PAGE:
The free encyclopedia has the potential to provide articles and self-teaching materials on every imaginable topic. It should cover all academic subjects from mathematics to art history, and practical subjects as well. It should cover them at all levels which are useful, ranging from kindergarten to graduate school.

A useful encyclopedia entry will address a specific topic at a particular level, and each author will contribute mainly by focusing on an area that he or she knows very well. But we should keep in the back of our minds the vision of an free encyclopedia that is universal in scope, and firmly reject any attempt to limit it.

Access for everyone.

The universal encyclopedia should be open to public access by everyone who can access the web. There are some who seek to gain control over educational materials, so they can profit by restricting access to them; they will push for us to "compromise" by agreeing to restrict access. Here we must stand firm.

Permit mirror sites.

When information is available on the web only at one site, its availability is vulnerable. Any sort of local problem--a computer crash, an earthquake or flood, a budget cut, a change in policy of the school administration--could cut off access for everyone. To guard against loss of the encyclopedia's material, we should make sure that every article can be available in more than one place, and that new places can be added if some disappear.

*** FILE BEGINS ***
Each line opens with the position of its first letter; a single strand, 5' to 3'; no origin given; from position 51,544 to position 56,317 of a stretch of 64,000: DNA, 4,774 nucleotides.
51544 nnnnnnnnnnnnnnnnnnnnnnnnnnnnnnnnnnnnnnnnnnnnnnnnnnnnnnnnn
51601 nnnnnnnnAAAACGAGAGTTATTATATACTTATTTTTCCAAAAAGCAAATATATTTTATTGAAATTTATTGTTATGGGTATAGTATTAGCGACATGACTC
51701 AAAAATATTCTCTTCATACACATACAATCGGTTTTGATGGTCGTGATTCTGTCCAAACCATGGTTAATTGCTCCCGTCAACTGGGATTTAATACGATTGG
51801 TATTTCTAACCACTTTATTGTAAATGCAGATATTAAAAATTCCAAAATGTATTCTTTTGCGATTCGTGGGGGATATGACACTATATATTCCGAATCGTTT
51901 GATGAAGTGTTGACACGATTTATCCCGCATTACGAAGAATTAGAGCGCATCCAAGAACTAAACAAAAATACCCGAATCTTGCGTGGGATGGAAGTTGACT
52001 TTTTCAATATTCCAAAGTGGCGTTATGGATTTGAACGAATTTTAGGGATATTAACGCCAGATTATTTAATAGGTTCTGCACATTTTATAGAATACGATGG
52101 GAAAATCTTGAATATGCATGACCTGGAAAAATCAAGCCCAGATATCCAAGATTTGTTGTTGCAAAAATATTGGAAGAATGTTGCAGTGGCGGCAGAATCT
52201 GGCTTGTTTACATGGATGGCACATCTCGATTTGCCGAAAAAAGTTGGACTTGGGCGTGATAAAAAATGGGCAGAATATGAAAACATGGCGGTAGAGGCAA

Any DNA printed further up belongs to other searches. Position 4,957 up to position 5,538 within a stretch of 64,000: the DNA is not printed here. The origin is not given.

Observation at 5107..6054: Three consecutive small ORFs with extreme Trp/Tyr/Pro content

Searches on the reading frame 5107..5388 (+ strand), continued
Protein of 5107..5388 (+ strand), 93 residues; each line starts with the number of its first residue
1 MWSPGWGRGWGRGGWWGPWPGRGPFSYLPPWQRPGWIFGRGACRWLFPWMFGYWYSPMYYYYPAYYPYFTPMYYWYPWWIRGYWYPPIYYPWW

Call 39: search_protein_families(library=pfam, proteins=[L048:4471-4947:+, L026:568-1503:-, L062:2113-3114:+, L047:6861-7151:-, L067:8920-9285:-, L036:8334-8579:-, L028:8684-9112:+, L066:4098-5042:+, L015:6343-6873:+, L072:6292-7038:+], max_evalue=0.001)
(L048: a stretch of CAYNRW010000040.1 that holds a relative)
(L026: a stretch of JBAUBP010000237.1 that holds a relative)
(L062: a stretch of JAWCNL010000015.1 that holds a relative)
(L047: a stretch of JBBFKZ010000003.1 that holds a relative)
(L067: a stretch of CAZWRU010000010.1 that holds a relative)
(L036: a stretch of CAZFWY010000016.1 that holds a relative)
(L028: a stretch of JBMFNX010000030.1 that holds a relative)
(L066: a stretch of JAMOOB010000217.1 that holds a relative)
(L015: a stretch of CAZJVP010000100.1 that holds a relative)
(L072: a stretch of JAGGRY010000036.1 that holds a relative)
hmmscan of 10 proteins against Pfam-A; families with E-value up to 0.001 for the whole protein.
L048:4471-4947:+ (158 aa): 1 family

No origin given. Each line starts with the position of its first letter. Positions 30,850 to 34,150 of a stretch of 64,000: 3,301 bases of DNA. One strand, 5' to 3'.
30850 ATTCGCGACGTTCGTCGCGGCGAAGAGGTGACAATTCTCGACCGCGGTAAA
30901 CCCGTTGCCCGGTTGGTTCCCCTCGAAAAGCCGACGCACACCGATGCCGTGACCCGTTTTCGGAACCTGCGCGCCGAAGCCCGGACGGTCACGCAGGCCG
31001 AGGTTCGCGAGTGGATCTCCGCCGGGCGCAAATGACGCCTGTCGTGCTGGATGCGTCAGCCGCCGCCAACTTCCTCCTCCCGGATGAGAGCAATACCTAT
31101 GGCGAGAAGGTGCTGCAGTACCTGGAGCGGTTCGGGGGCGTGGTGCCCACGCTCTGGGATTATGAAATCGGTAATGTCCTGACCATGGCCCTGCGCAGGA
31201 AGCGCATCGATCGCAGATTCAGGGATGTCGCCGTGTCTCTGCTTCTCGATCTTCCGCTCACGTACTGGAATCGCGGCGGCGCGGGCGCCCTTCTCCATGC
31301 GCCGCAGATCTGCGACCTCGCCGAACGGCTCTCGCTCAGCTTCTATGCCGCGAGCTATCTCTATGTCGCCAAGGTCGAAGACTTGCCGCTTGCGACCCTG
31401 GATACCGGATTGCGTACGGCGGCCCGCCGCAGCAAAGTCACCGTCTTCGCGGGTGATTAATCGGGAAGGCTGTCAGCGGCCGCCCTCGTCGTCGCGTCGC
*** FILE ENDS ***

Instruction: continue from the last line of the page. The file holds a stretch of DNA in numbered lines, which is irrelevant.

There is no need to set up an organization or a bureaucracy to do this, because Internet users like to set up "mirror sites" providing duplicate copies of interesting web pages, and will do it on their own. But we do have to make sure they are legally allowed to do it. So each article should explicitly grant irrevocable permission for anyone to make verbatim copies available on mirror sites. This permission should be one of the basic stated principles of the free encyclopedia.

Some day there may be systematic efforts to ensure that all parts of the encyclopedia are replicated in many copies--perhaps at least once on each of the six inhabited continents. This would be a natural extension of the mission of archiving that libraries undertake today. But there is no need to make plans for this now. It is sufficient to keep door open for people to do it later.